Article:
Monday, March 22, 2010
While The Blue Angel is far and away the better of the two films Josef Von Sternberg and Marlene Dietrich made in 1930, my heart has always belonged to their first Hollywood production Morocco. After all, this is the film that introduced one of the most legendary teams in film history to many filmgoers. Morocco is also the work that announced that Von Sternberg and Dietrich viewed the art of film as much more than a medium to just tell a story. This was one of the truly great CINEMATIC teams in history and Morocco served as a forceful 'get on board or get out of our way' statement that intentionally abandoned so called 'substance' for a 'style' that has been copied many times over but never recaptured.
While The Blue Angel was extremely stylish and contained many of the elements that would come to define the team of Von Sternberg and Dietrich, Morocco took their visual and thematic obsessions to a whole new level. Abandoning anything resembling a realistic storyline and believable plot developments, Morocco is a seething hyper-real fantasy placing the stunning seductively strange Dietrich in the dominant sexual role while her co-star Gary Cooper is, for the first half of the film at least, placed in a more subversive spot. If the over the top ending of Dietrich following Cooper into the desert betrays this trailblazing gender bending attitude of the first half of the film it can be viewed as more of Hollywood's fault than Von Sternbergs. Indeed he and Dietrich would continue to push the envelope more and more with follow-up works like Shanghai Express and The Scarlett Empress.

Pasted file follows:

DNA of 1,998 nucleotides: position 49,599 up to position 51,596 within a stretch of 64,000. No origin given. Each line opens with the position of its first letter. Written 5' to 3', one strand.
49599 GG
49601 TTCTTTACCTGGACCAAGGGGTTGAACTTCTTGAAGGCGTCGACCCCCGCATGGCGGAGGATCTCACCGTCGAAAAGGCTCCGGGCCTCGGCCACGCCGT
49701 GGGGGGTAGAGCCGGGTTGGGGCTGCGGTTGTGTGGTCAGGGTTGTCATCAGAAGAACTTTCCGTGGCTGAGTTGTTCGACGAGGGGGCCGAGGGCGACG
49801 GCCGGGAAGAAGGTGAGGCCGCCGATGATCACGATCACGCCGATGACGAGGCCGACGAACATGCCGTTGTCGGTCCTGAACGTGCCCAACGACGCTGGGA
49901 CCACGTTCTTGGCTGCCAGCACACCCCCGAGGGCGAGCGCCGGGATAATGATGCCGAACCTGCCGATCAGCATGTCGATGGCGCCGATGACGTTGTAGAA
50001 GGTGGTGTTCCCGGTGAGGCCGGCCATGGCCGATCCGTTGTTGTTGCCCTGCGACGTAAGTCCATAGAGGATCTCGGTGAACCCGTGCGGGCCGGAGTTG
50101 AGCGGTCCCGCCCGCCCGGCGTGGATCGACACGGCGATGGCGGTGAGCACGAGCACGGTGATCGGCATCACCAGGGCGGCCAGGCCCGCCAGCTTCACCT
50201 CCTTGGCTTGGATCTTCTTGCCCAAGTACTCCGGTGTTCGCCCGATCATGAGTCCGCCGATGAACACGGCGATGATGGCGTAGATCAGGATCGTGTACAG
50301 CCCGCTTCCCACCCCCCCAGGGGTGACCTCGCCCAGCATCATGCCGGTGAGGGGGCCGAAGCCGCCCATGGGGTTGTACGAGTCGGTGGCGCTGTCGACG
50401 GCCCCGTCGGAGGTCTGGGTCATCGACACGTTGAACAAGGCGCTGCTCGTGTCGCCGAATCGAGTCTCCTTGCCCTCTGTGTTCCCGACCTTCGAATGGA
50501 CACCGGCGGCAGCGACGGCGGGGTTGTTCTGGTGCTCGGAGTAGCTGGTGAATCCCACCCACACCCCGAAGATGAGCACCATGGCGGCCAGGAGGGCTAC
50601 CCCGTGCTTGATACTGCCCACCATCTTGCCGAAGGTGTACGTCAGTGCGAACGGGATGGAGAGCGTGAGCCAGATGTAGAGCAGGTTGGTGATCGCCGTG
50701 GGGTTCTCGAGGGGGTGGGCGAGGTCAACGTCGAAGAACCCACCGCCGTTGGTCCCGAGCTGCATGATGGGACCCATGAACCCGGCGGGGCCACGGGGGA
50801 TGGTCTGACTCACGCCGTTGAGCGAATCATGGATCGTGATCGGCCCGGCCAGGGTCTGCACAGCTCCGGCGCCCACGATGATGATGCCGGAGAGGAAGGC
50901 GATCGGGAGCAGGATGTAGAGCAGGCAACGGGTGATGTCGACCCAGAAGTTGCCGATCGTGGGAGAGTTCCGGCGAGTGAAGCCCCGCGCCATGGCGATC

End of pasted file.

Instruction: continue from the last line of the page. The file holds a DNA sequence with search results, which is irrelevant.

Shot in an erotic black and white haze by cinematographer Lee Garmes, Morocco still packs quite a juicing wallop eighty years after its release. I still have a vivid memory of seeing the film once on the big screen and literally coming out of the theater in a total daze due to Von Sternberg's astonishingly original direction and Dietrich's stunning sexuality, a potent mixture of the demure and ferocious that seemed like it could make even the screen melt.
Marlene, who could barely speak English at the time, was nominated for Best Actress at that year's Academy Awards but lost to Marie Dressler in the mostly forgotten Min and Bill. Von Sternberg was also nominated, and lost, for Best Director. Never mind the Oscars though as Morocco still survives and still pulsates with a feverish creative heartbeat few films could even hope to approach. Morocco is ridiculous yes, but also masterful and totally sublime. Finally I suspect that even Von Sternberg would have admitted that the film is ultimately about his star and, WOW, what a star! Viewing, or even just thinking about the film to this day still leaves me breathlessly exclaiming, "Marlene, Marlene, Marlene"...